the room by pointing her finger at it. Later she held his arm and as
the heat burnt him and he collapsed in pain, he had the scar for over a
He also investigated Suzanne Padfield, the psychic who held a
photograph of a murdered child in Moscow, and from 1700 miles away
identified the killer. She also deflected and bent beams of light in
Experiments on blind people who could read through their fingertips
(derma-optics) bore amazing results.
Herbert, a top class intellectual and expert Paraphysicist had some of
his research taken by British authorities and stamped Top Secretand as
he saw himself as a man of the people, this did not sit well with him.
He claimed that H. G. Wells had stumbled onto something when he spoke
of extra-spatial dimensions. Herbert described this as 'The pantograph
effect'; that the drawing in one world of an event, would cause similar
phenomena in another. This in a synchronistic way was described by
Schopenhauer as: "Coincidence is the simultaneous occurrence of
causality, unconnected to events", of which Hippocrates said: "The
world was held together by hidden affinities or threads".
Similarly, Adolph Hitler viewed the shameful way Germany was treated
after W.W.I by the international community, made him believe in the
"world seriality theory", that all worlds exist linked in cyclic accord.
Carl Jung brought it all together as the Collective Unconscious.
Herbert's death in 1991 revealed that, like many other genuine
researchers, he believed in psychic abilities but said there were many
fakes. He had no time for publicity seeking quacks, such as we see with
James Randi types and make believe psychologists, but that much, much
more research was necessary.
In the workings of the great pantograph, over time the inner meanings
of the psychic worlds would be revealed.
Source: Farshores/Terry Stokes
WHAT LIES BENEATH DEPARTMENT -
Text Reveals More Ancient Secrets
Experts are "lost for words" to have found that a medieval prayer book
has yielded yet another key ancient text buried within its parchment.
Works by mathematician Archimedes and the politician Hyperides had
already been found buried within the book, known as the Archimedes
But now advanced imaging technology has revealed a third text - a
commentary on the philosopher Aristotle.
Project director William Noel called it a "sensational find".
The prayer book was written in the 13th Century by a scribe called John
Myronas. But instead of using fresh parchment for his work, he employed
pages from five existing books.
Dr Noel, curator of manuscripts at the US-based Walters Art Museum and
a co-author of a forthcoming book on the Archimedes Palimpsest, said:
"It's a rather brutal process, but it means you can reuse parchment if
you are short of it.
"You take books off shelves, you scrub off the text, you cut them up
and you make a new book."
In 1906 it came to light that one of the books recycled to form the
medieval manuscript contained a unique work by Archimedes.
And in 2002, modern imaging technology not only provided a clearer view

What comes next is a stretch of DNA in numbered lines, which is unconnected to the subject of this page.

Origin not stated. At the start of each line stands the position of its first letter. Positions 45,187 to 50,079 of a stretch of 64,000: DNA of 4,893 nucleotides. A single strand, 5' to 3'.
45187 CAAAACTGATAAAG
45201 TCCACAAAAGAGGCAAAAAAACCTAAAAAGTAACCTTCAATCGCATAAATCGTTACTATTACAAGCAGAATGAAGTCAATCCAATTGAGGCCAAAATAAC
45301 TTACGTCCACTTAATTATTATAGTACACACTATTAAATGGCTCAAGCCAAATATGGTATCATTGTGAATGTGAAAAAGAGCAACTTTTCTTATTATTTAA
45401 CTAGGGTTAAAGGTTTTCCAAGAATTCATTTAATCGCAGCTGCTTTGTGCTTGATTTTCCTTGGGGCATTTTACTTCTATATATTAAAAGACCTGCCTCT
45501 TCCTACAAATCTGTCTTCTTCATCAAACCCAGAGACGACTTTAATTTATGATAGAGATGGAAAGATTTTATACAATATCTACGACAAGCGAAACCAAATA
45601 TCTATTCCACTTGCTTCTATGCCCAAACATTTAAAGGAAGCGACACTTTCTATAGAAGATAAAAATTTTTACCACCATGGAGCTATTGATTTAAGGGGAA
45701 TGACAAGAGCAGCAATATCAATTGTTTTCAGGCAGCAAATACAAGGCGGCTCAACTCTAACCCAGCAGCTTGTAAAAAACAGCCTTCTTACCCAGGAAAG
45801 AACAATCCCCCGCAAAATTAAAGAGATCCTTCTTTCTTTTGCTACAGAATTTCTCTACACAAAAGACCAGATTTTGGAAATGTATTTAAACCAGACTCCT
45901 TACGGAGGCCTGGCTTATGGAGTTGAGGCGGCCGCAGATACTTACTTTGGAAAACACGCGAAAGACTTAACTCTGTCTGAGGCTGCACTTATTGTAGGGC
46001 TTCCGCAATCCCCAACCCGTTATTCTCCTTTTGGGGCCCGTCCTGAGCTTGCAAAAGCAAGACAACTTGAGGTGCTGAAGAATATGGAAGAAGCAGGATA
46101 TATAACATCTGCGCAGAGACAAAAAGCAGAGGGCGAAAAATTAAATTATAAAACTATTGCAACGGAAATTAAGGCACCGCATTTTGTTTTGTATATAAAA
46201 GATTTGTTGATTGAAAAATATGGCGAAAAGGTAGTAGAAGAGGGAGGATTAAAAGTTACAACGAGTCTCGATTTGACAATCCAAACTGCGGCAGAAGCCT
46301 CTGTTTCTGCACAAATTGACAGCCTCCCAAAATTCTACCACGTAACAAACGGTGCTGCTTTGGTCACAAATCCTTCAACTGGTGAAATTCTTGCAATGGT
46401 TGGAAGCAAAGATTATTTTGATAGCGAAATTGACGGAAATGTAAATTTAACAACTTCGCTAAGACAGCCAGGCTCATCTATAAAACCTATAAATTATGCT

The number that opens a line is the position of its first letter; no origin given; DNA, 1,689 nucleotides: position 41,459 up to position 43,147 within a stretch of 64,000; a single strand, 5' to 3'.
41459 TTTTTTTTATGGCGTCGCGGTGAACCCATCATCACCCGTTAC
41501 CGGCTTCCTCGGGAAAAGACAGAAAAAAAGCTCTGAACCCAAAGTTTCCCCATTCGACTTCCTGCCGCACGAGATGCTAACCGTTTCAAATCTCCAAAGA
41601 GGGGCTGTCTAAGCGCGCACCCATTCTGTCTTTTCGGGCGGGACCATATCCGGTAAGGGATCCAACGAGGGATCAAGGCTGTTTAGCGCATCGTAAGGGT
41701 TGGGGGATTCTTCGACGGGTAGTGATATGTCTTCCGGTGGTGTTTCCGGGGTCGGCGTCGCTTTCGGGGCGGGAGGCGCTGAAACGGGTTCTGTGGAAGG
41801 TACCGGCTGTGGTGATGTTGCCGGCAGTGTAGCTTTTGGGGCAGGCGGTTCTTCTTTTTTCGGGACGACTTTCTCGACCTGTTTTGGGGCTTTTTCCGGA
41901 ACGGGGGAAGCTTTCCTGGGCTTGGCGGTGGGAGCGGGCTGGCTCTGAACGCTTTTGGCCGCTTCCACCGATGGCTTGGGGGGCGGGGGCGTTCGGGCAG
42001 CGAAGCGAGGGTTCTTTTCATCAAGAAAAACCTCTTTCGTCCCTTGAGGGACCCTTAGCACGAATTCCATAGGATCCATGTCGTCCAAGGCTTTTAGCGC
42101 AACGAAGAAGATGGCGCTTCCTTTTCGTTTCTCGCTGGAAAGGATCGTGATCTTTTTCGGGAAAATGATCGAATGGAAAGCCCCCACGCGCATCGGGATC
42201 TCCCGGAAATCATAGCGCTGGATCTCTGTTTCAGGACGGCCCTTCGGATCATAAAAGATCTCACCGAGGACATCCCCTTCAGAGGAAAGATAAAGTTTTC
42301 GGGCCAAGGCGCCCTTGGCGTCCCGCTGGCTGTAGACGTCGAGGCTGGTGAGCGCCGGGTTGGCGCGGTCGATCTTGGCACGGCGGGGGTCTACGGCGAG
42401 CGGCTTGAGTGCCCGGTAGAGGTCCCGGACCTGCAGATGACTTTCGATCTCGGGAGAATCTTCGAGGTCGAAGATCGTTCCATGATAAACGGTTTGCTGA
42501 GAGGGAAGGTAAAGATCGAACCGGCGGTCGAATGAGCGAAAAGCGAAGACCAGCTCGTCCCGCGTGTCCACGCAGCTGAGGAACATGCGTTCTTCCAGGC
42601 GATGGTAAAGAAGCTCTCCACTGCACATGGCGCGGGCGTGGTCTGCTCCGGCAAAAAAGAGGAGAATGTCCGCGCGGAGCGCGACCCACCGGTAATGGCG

of this famous mathematician's words, but it also revealed another text
- the only known manuscript of Hyperides, an Athenian politician from
the 4th Century BC.
"At this point you start thinking striking one palimpsest is gold, and
striking two is utterly astonishing. But then something even more
extraordinary happened," Dr Noel told the BBC News website.
One of the recycled books was proving extremely difficult to read,
explained Roger Easton, a professor of imaging science at Rochester
Institute of Technology, US.
"We were using a technique called multispectral imaging," he said.
This digital imaging technique uses photographs taken at different
wavelengths to enhance particular characteristics of the imaged area.
Subtle adjustments of this method, explained Professor Easton, suddenly
enabled these hidden words to be revealed.
"Even though I couldn't read Ancient Greek, just the fact that I could
see the words gave me shivers," he said.
Foundations of logic
An international team of experts began to scrutinize the ancient words,
explained Reviel Netz, professor of ancient science at Stanford
University, US, and another co-author of the palimpsest book.
A series of clues, such as spotting a key name in the margin, led the
team to its conclusion.
"The philosophical passage in the Archimedes Palimpsest is now
definitely identified as a relatively early commentary to Aristotle's
Categories," said Professor Netz.
He said that Aristotle's Categories had served as the foundation for
the study of logic throughout western history.
Further study has revealed the most likely author of this unique
commentary is Alexander of Aphrodisias, Professor Robert Sharples from
University College London, UK, told BBC News.
If this is the case, he said, "it gives us part of a commentary
previously supposed lost by the most important of those ancient
commentators on Aristotle".
A provisional translation of the commentary is currently being
It reveals a debate on some aspects of Aristotle's theory of
classification, such as: if the term "footed" is used for animals, can
it be used to classify anything else, such as a bed?
The passage reads:
For as "foot" is ambiguous when applied to an animal and to a bed, so
are "with feet" and "without feet". So by "in species" here [Aristotle]
is saying "in formula".
For if it ever happens that the same name indicates the differentiae of
genera that are different and not subordinate one to the other, they
are at any rate not the same in formula.
Dr Noel said: "There is no more important philosopher in the world than
Aristotle. To have early views in the 2nd and 3rd Century AD of
Aristotle's Categories is just fantastic.
"We have one book that contains three texts from the ancient world that
are absolutely central to our understanding of mathematics, politics
and now philosophy," he said.
He added: "I am at a loss for words at what this book has turned out to
be. To make these discoveries in the 21st Century is frankly nutty - it
is just so exciting."